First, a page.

Amigou A.,French Institute of Health and Medical Research | Amigou A.,University Paris - Sud | Sermage-Faure C.,French Institute of Health and Medical Research | Sermage-Faure C.,University Paris - Sud | And 12 more authors.
Environmental Health Perspectives | Year: 2011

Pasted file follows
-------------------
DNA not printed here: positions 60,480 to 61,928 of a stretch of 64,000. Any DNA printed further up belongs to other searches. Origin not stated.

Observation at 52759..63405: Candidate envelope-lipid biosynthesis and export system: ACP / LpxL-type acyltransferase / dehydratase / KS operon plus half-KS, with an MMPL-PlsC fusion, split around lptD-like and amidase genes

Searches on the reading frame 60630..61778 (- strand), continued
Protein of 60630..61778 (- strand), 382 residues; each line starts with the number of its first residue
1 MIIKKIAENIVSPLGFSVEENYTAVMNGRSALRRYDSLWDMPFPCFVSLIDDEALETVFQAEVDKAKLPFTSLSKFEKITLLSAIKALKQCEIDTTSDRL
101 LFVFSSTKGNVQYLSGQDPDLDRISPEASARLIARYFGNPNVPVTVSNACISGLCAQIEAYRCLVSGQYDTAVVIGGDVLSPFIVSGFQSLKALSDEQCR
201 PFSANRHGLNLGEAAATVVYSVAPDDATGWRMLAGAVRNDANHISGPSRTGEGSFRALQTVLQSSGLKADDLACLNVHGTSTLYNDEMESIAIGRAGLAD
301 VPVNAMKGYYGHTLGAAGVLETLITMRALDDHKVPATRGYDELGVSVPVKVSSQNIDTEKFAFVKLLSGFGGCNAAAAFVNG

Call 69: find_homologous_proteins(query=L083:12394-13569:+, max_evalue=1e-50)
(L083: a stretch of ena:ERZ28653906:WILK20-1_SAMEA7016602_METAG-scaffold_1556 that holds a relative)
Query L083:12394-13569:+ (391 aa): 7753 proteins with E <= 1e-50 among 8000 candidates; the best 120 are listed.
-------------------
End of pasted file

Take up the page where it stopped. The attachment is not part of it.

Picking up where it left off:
Background: Traffic is a source of environmental exposures, including benzene, which may be related to childhood leukemia. Objectives: A national registry-based case-control study [ESCALE (Etude Sur les Cancers et les Leucémies de l'Enfant, Study on Environmental and Genetic Risk Factors of Childhood Cancers and Leukemia)] carried out in France was used to assess the effect of exposure to road traffic exhaust fumes on the risk of childhood leukemia. Methods: Over the study period, 2003-2004, 763 cases and 1,681 controls < 15 years old were included, and the controls were frequency matched with the cases on age and sex. The ESCALE data were collected by a standardized telephone interview of the mothers. Various indicators of exposure to traffic and pollution were determined using the geocoded addresses at the time of diagnosis for the cases and of interview for the controls. Indicators of the distance from, and density of, main roads and traffic nitrogen dioxide (NO2) concentrations derived from traffic emission data were used. Odds ratios (ORs) were estimated using unconditional regression models adjusted for potential confounders. Results: Acute leukemia (AL) was significantly associated with estimates of traffic NO2 concentration at the place of residence > 27.7 μg/m3 compared with NO2 concentration < 21.9 μg/m3 [OR = 1.2; confidence interval (CI), 1.0-1.5] and with the presence of a heavy-traffic road within 500 m compared with the absence of a heavy-traffic road in the same area (OR = 2.0; 95% CI, 1.0-3.6). There was a significant association between AL and a high density of heavy-traffic roads within 500 m compared with the reference category with no heavy-traffic road within 500 m (OR = 2.2; 95% CI, 1.1-4.2), with a significant positive linear trend of the association of AL with the total length of heavy-traffic road within 500m. Conclusion: This study supports the hypothesis that living close to heavy-traffic roads may increase the risk of childhood leukemia. Source